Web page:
In mythology, the horse a hero rides symbolises the means or vehicle that hero has chosen for life’s journey, and it tells us something about who the hero thinks they are and where they think they’re going.
Sometimes, that horse is chosen with great care; for example, if the hero is a knight setting out on a quest he chooses a well-trained destrier or warhorse.
Sometimes heroes are not aware that they are heroes, let alone that they are setting out on a quest, and they take whatever horse is available. Sometimes they take somebody else’s horse by mistake.
We’re all heroes on life’s journey, whether we’re aware of that or not, and we have all chosen a horse for the journey. As we’ve progressed on our journey, some of us have changed horses voluntarily and some of us have been thrown off and forced to choose again when our horse has bolted or dropped dead.
The horses I have ridden and the journey they’ve taken me on
In my case, the first vocation or career aspiration I can recall is wanting to become a priest, when I was in primary school. Probably had something to do with being the son of devout Catholics, being schooled by the Sisters of St Joseph and being an altar boy – from aged seven or eight.
Somehow that horse got away from me when I was in high school, and for some strange reason, girls became more interesting. By the time I was doing my final year of high school, I was aspiring to become a fighter pilot, and had chosen all the required science and maths subjects required to get into the academy. I failed the flight assessment, so I didn’t get to ride that horse either.
Then life unfolded its own plan. I needed to win a scholarship to go onto university and there were only two types on offer at the time. I qualified for both – those science and math subjects delivered – I chose the teaching scholarship because it paid more and guaranteed a job at the end, for three years, if I got the degree. A safe horse.
So I ended up on a horse called teacher.
Now here’s the kicker. Being the son of a teacher, I had vowed that I would never be a teacher. Obviously, my soul had other plans.
I stayed with that horse for thirteen, nearly fourteen, years before it finally died on me and I was forced to get off and look for another ride.
My next choice was a disaster but, with hindsight, I can see that it allowed me to do something I probably would never have done if I had still been on teacher. I got on a horse called insurance agent and, after a short ride, I got thrown. If you’ve never been thrown off a horse, let me tell you, it hurts.
However, while I was trying to ride that horse, I got the opportunity to do a course or two. One of them was a course called: Who am I? Let’s say that opened a door into a space I had no idea existed.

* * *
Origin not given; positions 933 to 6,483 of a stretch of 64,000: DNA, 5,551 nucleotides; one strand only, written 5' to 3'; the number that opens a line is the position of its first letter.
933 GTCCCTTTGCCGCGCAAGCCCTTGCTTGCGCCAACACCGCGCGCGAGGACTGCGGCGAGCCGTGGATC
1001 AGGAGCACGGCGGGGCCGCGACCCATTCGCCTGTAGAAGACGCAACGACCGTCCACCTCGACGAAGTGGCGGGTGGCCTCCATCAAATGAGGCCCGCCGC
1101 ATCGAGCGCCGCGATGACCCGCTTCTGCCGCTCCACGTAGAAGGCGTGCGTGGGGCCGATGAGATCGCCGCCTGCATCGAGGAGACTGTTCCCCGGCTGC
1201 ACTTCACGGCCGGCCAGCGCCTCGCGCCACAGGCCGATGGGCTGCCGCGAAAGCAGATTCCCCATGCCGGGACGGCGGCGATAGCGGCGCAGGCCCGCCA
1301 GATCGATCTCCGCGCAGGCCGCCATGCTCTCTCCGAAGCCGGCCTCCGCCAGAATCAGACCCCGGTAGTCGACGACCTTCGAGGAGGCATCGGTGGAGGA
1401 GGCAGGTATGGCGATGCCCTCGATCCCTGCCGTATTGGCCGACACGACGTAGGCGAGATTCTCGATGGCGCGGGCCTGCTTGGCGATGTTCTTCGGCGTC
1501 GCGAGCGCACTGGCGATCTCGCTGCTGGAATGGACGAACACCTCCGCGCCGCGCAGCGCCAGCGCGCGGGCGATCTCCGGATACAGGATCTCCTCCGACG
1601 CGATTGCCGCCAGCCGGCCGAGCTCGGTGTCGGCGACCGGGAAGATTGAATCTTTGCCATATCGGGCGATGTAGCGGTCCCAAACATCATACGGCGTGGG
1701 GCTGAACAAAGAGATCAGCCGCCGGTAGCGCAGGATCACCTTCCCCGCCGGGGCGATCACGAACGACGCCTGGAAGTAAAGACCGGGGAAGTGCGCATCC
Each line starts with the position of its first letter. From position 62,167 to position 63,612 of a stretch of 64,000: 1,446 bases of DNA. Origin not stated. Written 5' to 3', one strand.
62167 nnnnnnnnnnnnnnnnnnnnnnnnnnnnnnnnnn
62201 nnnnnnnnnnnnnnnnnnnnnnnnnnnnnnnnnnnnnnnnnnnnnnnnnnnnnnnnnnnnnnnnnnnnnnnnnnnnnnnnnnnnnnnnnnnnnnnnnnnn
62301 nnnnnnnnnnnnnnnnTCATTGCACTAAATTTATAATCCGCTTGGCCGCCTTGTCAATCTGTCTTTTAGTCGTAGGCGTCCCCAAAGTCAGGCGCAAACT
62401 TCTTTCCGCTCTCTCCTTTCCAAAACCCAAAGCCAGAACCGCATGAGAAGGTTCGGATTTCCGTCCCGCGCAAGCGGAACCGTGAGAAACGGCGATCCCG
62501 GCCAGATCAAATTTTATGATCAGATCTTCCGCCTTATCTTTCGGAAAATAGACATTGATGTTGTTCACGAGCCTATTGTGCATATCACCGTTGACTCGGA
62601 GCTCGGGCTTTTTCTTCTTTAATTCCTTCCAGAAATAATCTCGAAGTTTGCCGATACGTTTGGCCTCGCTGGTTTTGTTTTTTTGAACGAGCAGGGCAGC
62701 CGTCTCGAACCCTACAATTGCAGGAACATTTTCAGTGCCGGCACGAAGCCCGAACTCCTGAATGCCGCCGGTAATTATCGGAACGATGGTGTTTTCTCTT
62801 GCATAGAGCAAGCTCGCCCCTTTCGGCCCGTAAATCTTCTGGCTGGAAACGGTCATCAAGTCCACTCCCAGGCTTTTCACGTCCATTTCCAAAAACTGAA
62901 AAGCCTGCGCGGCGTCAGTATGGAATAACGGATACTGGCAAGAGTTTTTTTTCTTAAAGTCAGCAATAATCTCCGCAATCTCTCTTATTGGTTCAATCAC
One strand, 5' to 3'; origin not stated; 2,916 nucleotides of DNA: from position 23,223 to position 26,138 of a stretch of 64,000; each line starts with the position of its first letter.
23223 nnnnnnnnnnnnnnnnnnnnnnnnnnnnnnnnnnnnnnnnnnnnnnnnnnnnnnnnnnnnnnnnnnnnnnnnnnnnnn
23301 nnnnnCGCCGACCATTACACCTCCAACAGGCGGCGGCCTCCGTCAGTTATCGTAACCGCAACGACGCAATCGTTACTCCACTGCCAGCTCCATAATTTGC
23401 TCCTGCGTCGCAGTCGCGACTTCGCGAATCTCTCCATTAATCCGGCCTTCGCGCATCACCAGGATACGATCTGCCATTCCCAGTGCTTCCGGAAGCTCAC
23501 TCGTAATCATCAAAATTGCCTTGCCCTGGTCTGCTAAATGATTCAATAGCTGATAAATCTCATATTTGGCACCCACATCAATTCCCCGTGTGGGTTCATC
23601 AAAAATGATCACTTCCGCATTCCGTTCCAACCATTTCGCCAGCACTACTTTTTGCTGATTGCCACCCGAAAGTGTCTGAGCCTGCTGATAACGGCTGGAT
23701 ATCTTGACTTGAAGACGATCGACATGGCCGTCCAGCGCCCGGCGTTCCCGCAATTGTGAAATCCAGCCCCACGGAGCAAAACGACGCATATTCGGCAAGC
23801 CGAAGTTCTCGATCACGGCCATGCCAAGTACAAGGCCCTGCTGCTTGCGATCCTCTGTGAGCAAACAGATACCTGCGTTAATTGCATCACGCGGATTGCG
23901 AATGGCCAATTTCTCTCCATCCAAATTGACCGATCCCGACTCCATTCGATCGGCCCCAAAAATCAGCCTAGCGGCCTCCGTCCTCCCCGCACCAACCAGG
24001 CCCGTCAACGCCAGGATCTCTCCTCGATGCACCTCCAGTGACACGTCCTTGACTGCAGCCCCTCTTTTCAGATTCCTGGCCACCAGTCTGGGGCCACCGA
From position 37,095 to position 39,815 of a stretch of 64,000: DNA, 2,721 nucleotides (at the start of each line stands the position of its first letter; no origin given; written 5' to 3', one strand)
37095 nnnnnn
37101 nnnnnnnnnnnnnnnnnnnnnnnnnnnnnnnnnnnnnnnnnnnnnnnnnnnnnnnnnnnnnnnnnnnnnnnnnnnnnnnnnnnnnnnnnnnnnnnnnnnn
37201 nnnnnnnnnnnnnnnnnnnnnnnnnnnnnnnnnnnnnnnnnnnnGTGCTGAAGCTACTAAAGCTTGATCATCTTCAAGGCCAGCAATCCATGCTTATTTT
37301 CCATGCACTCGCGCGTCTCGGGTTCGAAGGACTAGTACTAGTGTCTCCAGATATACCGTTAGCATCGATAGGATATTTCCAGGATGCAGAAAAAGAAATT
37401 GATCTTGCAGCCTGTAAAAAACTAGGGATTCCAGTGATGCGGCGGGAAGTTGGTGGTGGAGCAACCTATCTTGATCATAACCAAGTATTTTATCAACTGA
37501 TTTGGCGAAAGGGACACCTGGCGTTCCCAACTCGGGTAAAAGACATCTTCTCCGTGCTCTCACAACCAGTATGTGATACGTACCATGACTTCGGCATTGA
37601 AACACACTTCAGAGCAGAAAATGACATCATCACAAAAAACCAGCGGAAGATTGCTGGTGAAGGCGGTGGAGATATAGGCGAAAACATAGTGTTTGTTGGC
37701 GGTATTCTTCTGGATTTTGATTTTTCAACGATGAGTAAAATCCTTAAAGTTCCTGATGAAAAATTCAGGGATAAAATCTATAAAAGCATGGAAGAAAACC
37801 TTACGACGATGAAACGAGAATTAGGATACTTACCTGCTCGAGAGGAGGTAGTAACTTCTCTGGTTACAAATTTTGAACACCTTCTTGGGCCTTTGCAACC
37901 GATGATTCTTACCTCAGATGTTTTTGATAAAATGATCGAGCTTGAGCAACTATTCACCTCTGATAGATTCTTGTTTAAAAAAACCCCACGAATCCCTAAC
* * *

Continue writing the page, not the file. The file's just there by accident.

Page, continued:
After being thrown from that horse, I took a break with a much gentler horse in the home paddock, and spent twelve months looking after the house, and bussing two small boys to and from school. That year I worked my way through A Course in Miracles.
If you know nothing about that course, let me just say that it’s designed so that by the end of it, you feel both ‘shaken and stirred’. It challenges all your preconceived notions of reality, and then some.
The next horse I mounted was called banker and I had a safe, steady ride for ten years. I found out lots of stuff about money and collected an accounting degree, before deciding the ride had become boring. I voluntarily dismounted and climbed onto a horse that I thought was called tax auditor, but who turned out to be called writer. As you can see, I’m still riding that horse and we’ve got big plans for the next part of our journey together.
I’m not on the same horse I started with and it’s been an interesting ride. I thought I was planning the journey but I know now that I wasn’t. If I had been planning the journey I would not have ended up here.
An invitation to reflect on the horses you’ve chosen and the journey they’ve taken you on
Cast your mind back to when you were young and dreaming about what you would become when you grew up or, if you’re still young, think about the choices you’re facing now as you start out.
What horse are you riding?
Is it the same horse you chose at the start of your journey?
Why are you riding that particular horse?
How many times did you change your mind before you chose that ride?
Did things work out as you had planned or did you find yourself doing something else?
Leave a comment if you’d like to share some of your thoughts.